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12 Feb, 2020 12:14

Former Goldman Sachs CEO says Sanders presidency would ‘ruin our economy,’ gets blasted on Twitter

Former Goldman Sachs CEO says Sanders presidency would ‘ruin our economy,’ gets blasted on Twitter

An ex-CEO of Goldman Sachs who helped cause the 2008 financial crisis has claimed Bernie Sanders would ruin the economy and “screw up the US” if elected president, prompting Twitter to remind him of the Great Recession.

Billionaire Lloyd Blankfein tweeted on Wednesday that Sanders is “just as polarizing as Trump AND he’ll ruin [the American] economy and doesn’t care about [the American] military,” before adding: “If I’m Russian, I go with Sanders this time around.”

The tweet was immediately bombarded with negative criticism. Twitter users didn’t hold back against the man who claimed that banks were “doing God’s work” to justify giving his staff huge bonuses amid the 2008 financial crisis. 

“’He’ll ruin our economy’ – Guy who ruined our economy,” one reply said. Another commenter mocked Blankfein trying to link Sanders to Russia. “I’m sure Putin spends every hour of everyday strategizing about how he can get Americans healthcare, education and housing.” A Bernie Sanders activist group also fired back at the billionaire, tweeting: “When you say ‘our economy’, whose economy would that be, Lloyd?”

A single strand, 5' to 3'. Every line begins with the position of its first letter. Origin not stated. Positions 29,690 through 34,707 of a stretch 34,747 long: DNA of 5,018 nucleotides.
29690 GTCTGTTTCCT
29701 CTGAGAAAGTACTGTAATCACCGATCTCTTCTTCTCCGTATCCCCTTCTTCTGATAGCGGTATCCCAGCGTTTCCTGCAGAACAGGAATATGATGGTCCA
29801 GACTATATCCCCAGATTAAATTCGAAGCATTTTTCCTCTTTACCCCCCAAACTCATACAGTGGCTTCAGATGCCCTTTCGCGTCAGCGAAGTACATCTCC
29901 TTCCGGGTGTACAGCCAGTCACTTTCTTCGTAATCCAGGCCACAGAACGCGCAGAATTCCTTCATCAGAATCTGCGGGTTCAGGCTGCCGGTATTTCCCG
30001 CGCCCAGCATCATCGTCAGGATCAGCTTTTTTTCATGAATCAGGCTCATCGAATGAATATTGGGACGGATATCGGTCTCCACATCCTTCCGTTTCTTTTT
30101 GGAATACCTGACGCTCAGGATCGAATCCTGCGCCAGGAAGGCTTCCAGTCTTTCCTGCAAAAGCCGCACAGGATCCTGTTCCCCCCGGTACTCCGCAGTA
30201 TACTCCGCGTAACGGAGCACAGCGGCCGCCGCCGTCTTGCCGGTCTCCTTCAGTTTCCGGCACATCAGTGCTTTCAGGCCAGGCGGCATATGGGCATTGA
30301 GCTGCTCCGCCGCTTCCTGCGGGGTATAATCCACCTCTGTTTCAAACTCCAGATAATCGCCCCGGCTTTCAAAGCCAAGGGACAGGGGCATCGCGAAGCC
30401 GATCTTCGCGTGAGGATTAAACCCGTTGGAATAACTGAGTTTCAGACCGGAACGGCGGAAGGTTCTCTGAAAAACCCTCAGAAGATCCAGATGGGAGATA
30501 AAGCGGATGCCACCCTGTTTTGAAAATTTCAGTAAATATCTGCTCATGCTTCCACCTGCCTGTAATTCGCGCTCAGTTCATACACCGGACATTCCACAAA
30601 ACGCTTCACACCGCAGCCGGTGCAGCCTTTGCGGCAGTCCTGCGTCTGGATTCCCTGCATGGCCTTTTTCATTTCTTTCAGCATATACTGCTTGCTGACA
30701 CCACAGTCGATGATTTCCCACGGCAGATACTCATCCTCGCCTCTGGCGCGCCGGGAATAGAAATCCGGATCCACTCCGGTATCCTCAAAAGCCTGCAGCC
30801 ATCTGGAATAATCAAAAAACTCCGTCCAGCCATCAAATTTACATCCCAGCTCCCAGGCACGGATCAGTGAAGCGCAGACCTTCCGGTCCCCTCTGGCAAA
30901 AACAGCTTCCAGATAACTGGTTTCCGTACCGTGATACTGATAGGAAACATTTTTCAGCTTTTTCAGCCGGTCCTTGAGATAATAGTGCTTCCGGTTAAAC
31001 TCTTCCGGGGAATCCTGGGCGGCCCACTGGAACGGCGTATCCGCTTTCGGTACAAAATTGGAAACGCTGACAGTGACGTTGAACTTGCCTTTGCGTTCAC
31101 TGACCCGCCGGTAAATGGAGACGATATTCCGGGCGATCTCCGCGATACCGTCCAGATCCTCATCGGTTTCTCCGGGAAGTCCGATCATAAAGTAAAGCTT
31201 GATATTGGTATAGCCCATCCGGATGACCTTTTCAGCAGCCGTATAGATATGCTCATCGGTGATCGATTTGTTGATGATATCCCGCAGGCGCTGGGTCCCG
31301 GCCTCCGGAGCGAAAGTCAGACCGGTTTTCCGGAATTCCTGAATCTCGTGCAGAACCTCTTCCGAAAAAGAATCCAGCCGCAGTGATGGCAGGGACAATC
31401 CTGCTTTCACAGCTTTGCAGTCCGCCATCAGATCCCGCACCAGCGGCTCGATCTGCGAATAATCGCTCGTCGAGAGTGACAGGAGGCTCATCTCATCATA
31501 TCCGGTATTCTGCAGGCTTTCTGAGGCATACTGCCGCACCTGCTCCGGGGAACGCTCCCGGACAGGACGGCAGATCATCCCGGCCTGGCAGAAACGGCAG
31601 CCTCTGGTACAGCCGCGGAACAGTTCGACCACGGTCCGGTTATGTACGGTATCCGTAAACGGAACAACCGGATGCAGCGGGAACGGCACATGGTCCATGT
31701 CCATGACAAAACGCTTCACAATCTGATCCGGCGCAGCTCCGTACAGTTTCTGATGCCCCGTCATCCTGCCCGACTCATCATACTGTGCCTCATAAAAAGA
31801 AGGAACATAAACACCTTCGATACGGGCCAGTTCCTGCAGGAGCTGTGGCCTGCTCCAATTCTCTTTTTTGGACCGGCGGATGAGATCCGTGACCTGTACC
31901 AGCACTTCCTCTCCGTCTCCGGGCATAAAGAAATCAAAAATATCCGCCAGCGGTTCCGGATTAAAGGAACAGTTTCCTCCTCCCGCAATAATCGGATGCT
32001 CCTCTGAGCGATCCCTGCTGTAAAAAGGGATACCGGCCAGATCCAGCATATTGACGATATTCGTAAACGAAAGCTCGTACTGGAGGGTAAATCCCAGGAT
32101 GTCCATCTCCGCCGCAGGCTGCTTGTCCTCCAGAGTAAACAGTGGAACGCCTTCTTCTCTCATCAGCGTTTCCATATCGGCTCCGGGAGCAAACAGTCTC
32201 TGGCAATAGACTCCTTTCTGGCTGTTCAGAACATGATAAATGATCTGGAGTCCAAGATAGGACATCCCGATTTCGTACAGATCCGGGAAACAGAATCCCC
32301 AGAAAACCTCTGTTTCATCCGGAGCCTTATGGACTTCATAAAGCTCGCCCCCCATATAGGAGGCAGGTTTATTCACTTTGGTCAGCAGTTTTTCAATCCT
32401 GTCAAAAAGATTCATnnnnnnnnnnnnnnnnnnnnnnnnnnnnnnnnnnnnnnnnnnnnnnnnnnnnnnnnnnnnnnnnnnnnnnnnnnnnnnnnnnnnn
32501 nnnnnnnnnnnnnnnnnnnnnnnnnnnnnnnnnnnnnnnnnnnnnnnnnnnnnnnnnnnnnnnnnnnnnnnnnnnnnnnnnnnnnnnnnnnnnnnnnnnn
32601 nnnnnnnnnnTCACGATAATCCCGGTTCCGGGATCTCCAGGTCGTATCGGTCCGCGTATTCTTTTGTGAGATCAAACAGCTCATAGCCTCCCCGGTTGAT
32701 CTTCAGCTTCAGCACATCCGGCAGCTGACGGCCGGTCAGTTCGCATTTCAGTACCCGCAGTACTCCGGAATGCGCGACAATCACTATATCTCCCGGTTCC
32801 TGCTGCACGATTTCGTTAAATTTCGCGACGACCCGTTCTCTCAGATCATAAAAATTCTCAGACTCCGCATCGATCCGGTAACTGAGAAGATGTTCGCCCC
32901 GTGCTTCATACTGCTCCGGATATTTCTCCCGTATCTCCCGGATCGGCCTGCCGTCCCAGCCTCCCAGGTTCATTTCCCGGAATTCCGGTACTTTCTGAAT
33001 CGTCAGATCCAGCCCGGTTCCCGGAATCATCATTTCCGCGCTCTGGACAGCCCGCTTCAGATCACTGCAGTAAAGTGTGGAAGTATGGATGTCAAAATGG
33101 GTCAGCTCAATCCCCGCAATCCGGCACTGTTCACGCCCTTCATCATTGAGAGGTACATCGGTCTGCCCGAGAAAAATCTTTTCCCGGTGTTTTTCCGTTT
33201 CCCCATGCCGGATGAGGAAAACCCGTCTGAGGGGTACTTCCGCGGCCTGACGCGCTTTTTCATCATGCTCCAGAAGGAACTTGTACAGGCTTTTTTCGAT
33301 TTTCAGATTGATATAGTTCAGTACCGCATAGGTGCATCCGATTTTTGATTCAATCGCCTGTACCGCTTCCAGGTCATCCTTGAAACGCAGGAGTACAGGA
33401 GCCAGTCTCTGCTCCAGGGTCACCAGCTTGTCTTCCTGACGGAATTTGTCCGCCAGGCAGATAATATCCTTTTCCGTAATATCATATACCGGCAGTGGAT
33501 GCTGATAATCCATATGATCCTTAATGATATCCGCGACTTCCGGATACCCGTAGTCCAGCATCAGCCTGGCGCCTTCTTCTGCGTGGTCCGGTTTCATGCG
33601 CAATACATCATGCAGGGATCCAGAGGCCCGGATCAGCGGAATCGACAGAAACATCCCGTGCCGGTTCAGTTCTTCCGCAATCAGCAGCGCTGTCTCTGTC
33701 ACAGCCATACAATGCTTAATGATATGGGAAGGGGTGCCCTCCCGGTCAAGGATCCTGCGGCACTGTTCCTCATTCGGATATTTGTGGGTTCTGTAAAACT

It is not the first time that Sanders and Blankfein were drawn into an online spat. In 2019, when Sanders suggested that corporate stock buybacks should be limited, the pair got into an unpleasant back-and-forth on Twitter. Blankfein argued that stock buybacks would allow investors to reinvest in “higher growth businesses that boost the economy and jobs,” while Sanders said that spending money on them instead of increasing wages for workers just “increased the wealth of billionaires like [Blankfein].”

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During Blankfein’s tenure as CEO of Goldman, he steered the investment bank into taking advantage of the 2008 financial crisis. The firm made incredible amounts of money by betting against mortgages, then lied to investors about it, and was eventually forced to pay $5.1 billion in damages for their role.

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